On April 29, 1957, plaintiff filed a complaint for damages for personal injuries. On November 3, 1958, three days before the pretrial hearing, defendant served and filed "Notice and Demand to Furnish Security for Costs." On December 6, 1958, plaintiff filed a "Notice of Motion for Order Determining that Plaintiff is Not a Non-Resident" together with a supporting affidavit dated November 26, 1958, and stating in material part as follows: "That [plaintiff] has lived in California for 27 years, and considers that his domicile. His wife was born in Bakersfield, California. ... That for the last year or so he has been out of the state because of the health of his wife, and in order to obtain better paying jobs. He has lived for brief periods of time in Bellingham, Washington; Portland, Oregon; and is now living temporarily in Las Vegas, Nevada. However, he and his wife consider Los Angeles as his domicile. That he uses as his home address, while he is out of the state, the home of his wife's grandmother on Chandler Boulevard, Burbank, California. ... That he and his [178 Cal. App. 2d 624] wife intend to return to Los Angeles presently and remain permanently. That at all times since leaving California he and his wife have intended to return to California and consider it their permanent home."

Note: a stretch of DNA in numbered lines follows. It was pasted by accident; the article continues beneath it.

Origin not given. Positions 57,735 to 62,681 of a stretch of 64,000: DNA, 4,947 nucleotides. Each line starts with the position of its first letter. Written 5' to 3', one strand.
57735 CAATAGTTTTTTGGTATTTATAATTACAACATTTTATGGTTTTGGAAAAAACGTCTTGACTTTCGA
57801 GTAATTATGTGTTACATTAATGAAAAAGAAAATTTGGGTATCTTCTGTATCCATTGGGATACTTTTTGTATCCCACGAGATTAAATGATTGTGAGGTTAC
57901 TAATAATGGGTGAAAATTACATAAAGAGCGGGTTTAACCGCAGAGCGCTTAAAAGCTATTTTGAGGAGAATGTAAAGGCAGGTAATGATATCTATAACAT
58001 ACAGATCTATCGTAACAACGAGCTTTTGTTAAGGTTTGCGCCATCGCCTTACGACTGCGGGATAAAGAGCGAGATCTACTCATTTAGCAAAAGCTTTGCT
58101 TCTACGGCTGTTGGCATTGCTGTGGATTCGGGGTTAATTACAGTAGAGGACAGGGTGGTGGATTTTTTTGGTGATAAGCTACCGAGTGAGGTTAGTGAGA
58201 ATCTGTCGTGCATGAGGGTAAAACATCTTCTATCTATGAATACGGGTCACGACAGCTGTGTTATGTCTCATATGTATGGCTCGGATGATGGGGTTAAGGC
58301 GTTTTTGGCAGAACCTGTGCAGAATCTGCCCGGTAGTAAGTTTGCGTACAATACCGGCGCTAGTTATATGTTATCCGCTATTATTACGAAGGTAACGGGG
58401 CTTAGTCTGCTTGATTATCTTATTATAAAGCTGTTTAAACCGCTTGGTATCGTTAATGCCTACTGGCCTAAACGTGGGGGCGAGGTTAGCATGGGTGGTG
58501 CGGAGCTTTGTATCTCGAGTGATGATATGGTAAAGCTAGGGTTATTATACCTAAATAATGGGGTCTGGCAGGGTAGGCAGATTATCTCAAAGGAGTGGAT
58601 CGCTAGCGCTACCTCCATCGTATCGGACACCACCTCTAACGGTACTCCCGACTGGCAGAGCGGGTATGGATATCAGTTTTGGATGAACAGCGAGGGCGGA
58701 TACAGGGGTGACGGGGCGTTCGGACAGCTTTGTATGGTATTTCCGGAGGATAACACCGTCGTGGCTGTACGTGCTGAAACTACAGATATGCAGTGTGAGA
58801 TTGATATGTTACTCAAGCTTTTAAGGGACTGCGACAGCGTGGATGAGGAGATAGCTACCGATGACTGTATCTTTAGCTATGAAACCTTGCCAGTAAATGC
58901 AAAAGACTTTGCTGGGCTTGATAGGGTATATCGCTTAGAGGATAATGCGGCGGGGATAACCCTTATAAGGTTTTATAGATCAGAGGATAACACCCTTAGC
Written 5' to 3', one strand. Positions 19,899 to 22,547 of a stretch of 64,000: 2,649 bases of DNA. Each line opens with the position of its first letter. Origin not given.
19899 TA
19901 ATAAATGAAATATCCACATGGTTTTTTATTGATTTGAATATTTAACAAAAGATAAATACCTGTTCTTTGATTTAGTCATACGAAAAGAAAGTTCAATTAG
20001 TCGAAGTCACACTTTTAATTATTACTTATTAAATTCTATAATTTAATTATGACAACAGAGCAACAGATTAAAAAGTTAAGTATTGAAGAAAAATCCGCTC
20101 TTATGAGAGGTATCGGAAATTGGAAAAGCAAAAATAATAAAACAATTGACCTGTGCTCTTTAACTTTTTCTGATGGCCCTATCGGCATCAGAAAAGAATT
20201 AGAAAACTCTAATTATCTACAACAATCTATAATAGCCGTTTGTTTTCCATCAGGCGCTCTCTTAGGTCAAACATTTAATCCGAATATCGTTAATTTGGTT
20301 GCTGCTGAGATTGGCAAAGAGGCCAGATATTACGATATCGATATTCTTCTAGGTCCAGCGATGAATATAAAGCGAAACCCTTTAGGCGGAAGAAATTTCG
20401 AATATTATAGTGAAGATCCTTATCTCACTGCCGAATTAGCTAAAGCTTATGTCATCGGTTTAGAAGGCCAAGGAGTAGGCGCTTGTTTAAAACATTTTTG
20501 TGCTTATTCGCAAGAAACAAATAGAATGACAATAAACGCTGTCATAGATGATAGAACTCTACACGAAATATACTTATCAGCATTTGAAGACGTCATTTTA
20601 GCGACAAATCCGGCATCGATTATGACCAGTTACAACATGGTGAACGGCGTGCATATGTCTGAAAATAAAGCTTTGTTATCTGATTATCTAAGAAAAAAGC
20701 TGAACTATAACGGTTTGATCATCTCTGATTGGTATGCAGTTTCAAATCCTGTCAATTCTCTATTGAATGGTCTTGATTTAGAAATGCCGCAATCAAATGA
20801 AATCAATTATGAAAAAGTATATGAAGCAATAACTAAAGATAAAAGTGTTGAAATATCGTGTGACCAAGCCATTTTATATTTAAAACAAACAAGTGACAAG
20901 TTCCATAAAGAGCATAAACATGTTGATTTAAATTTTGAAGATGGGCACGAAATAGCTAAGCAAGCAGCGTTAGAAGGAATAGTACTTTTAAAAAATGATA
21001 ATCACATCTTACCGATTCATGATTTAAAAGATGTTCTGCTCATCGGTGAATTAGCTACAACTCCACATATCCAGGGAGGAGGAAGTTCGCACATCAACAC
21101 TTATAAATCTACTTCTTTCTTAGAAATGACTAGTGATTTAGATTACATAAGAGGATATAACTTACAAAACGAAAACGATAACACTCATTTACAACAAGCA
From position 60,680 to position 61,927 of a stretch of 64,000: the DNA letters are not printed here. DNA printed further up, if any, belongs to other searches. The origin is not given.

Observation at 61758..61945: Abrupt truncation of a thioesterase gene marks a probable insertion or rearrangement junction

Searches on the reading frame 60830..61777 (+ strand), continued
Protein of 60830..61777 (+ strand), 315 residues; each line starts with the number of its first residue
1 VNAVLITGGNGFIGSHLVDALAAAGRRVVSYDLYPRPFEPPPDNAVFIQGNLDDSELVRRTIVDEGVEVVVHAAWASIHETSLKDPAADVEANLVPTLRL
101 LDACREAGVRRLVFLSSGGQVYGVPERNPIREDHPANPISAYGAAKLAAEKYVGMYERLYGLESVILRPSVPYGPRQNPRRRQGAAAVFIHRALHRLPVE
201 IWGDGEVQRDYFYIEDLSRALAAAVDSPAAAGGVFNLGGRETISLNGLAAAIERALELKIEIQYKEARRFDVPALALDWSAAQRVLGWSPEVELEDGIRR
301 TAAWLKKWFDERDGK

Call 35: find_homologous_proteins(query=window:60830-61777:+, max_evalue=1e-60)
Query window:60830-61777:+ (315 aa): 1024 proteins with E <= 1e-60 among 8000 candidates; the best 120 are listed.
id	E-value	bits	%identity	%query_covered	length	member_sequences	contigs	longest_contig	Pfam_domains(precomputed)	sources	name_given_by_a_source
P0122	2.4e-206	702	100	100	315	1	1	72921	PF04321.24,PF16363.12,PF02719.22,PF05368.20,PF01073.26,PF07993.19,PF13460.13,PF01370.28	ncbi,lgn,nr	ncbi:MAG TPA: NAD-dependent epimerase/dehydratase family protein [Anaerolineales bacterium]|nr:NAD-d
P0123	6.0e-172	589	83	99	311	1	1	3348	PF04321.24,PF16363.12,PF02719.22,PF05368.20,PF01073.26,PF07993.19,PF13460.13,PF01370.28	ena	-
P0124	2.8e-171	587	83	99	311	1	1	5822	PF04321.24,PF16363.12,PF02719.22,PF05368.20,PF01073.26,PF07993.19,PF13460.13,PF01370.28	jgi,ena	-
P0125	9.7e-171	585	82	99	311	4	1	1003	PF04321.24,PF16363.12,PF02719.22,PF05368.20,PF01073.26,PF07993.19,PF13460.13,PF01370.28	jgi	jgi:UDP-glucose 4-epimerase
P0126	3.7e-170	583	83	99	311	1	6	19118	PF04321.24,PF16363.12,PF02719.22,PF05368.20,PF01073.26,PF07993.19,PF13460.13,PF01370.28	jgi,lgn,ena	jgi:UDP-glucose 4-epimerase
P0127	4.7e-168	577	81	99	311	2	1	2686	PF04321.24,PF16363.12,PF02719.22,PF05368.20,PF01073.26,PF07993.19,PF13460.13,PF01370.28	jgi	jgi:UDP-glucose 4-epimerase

After hearing plaintiff's motion, the court made its order on December 22, 1958, determining that plaintiff was a nonresident and allowing him 20 days within which to file a nonresident cost bond. On January 9, 1959, plaintiff filed a "Notice of Motion to Reconsider Ruling of the Court that Plaintiff is Not a Resident." On January 22, 1959, defendant filed a notice of motion to dismiss the action on the ground that plaintiff had failed to file the cost bond within the time allowed by the previous order.